At no time did I ever set out to become a political blogger: I think of myself as essentially apolitical, and I participate to the extent expected of me as a citizen, but not much beyond that. Then again, "you may not be interested in politics, but politics is interested in you," as Cicero, Pericles, Marshall Berman, Leon Trotsky, J. B. Priestly, or somebody else once said. To me, it sounds more like Yakov Smirnoff: "In America, you join political party; in Soviet Russia, political party joins you." Assuming he said that at all, and why wouldn't he?

Still, griping about the American political system, and the stagnating backwaters into which its islands of citizenship have been unceremoniously plunked, has been a component of this Web site since the first day it was established. From Vent #1, 9 April 1996:

I'm definitely sure that I wish all of this would go away. And if McVeigh and Nichols are convicted of the bombing, it's only a matter of time before things get worse, as the local hack politicians go into their usual see-how-tough-we-are-on-crime act and the regulars from the Professional Victims League start angling for televised executions at the Lloyd Noble Center.

McVeigh and Nichols were indeed convicted; Timmy-boy is now shoveling brimstone on Beelzebub's chain gang, and Terry is presumably just waiting his turn. But the phrase "hack politicians," more and more, seems to carry its own superfluous redundancy, and we have enough Professional Victims nowadays to set up two major leagues, lots of farm clubs, and an annual draft.

So I'm a political watcher the hard way: dragged into it more or less as a matter of self-defense. It's the very least I can do — the extent expected of me as a citizen, if you will — to pass along some of the things I've learned in nearly four decades as a voter and a decade and a half as an Internet crank.

  • Alongside such hardy perennials as "The check is in your mouth" and "I won't come in the mail," "It's not about the money" has long since earned its place as a Big Lie. It's always about the money, and pretty much always has been. By now this should be obvious to any sentient being, and possibly even to a handful of Congressmen. Still, there are, as Mark Twain put it, "People that Sit in Darkness," and despite the fact that "most have been furnished with more light than was good for them or profitable for us," not every pair of eyes has been opened. Yet.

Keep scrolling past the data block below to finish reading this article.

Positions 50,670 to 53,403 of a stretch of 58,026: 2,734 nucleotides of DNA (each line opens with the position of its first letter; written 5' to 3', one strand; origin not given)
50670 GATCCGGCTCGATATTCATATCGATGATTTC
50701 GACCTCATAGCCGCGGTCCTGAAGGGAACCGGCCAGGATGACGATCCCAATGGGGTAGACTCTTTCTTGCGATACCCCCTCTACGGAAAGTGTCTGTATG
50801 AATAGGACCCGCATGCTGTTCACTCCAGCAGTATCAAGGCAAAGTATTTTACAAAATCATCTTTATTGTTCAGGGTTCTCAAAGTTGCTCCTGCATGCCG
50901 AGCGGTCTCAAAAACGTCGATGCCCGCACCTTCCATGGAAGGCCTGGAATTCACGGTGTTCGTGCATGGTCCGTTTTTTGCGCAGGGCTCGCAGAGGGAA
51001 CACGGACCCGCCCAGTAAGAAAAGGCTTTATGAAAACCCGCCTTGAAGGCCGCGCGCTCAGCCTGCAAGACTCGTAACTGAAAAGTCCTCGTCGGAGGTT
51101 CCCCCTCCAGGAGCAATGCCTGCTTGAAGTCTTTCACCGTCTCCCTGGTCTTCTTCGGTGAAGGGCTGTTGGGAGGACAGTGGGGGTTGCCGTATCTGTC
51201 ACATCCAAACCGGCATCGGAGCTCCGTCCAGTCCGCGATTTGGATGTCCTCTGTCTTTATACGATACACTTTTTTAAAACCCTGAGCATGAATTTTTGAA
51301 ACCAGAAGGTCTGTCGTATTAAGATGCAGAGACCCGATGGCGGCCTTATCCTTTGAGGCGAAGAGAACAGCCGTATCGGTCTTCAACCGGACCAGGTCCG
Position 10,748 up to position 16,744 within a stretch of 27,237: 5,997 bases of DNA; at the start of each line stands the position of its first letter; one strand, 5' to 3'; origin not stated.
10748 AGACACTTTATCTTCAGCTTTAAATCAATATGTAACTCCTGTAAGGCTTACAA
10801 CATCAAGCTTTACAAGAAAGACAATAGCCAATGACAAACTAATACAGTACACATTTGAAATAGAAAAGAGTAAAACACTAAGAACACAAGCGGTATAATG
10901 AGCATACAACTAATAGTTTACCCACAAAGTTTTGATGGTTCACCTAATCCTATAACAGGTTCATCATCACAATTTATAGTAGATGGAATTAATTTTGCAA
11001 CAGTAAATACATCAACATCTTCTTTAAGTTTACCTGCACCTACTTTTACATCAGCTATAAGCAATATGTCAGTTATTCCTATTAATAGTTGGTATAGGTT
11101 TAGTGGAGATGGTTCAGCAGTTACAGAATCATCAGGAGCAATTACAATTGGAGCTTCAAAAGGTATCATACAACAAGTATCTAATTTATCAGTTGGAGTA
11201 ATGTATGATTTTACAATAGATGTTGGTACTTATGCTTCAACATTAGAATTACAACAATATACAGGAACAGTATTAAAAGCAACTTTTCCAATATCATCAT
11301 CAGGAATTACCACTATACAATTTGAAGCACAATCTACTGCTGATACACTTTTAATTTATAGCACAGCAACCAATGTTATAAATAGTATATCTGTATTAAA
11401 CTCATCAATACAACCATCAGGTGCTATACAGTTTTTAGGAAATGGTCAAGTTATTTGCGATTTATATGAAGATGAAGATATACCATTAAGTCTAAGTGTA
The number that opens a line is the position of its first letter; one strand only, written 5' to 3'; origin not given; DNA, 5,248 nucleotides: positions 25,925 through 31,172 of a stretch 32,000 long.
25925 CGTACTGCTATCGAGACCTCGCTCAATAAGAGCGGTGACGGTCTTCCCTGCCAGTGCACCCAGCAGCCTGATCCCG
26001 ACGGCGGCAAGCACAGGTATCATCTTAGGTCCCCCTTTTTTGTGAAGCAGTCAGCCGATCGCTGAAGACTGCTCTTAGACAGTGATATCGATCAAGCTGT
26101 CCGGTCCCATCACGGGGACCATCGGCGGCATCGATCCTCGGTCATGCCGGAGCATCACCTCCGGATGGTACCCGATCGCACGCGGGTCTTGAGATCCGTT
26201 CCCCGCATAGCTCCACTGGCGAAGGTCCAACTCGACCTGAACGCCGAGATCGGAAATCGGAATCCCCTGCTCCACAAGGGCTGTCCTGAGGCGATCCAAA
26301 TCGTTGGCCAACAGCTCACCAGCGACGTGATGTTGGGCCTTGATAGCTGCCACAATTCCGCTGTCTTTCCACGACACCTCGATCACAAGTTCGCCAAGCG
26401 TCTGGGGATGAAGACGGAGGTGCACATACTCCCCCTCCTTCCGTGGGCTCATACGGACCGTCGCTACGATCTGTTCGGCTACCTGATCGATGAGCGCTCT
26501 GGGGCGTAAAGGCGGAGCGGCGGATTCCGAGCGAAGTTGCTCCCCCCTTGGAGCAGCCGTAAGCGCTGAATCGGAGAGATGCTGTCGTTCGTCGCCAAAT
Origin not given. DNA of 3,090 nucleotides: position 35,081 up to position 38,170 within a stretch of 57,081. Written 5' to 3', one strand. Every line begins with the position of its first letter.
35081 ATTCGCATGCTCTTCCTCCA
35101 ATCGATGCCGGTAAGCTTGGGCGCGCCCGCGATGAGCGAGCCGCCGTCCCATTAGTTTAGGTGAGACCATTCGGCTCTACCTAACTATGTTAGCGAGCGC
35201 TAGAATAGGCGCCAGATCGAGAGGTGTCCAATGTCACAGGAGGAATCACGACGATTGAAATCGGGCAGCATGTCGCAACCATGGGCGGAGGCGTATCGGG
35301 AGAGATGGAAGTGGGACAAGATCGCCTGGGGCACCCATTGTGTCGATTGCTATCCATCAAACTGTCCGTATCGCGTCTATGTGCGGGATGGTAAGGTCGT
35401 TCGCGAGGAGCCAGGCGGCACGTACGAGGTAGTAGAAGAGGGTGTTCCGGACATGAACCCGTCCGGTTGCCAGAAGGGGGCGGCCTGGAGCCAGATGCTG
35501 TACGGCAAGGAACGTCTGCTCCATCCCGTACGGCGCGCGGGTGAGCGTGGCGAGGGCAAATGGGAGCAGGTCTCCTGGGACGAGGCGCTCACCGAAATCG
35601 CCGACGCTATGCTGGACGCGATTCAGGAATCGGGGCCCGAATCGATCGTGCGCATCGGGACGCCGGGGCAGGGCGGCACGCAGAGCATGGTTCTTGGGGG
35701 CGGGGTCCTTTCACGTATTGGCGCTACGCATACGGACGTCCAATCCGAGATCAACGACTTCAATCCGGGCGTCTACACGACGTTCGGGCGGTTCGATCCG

• If one of your ostensible Representatives should suggest that some bill he's promoting is somehow "for the children," you might want to ask him if his concern for the next generation extends far enough to allowing it to be born. If not, you might suggest — gently, of course — that his cognitive dissonance is showing.

  • "Nonpartisan" ain't what it used to be. Oklahoma City Mayor Mick Cornett, like his predecessors and like his opponents, ran for the office without a party label attached to his name, but pretty much everyone in town knows he's a Republican — he once ran for Congress as a Republican, which should be a clue — and now that he's getting nationwide coverage for being in charge of an almost-major city that's not actually going to hell, said coverage is generally careful to specify that Mayor Mick is down with GOP. I'm guessing that this is due to the fact that mayors in blue states are routinely elected as members of one party of another — the exception being New York Mayor Mike Bloomberg, who on his best days is about as Republican as Lenin — and therefore the journalistic types dwelling therein feel compelled to mention it no later than the third paragraph. On the other hand, were Cornett to be caught up in some tabloid-level scandal, the papers would inevitably begin the story: "Republican Mayor Mick Cornett of Oklahoma City..." Count on it.

  • And while we're at it, "bipartisan" ought to be drummed out of the language just for having acquired a connotation wholly at odds with its actual meaning. Both Democrats and Republicans praise "bipartisan" agreements, when the fact of the matter is, they're just reinforcing their own insistence that "you got your Democrats, you got your Republicans, and what's left isn't worth a bucket of John Nance Garner's bodily fluids" (Vent #63, 1997). Neither party is mentioned in the Constitution; therefore neither party is essential to the operation of the government. Once in a while, they need to be reminded of that.

I could go on, but I suppose I've gone on long enough — for now, anyway.

The Vent

#710
  23 January 2011

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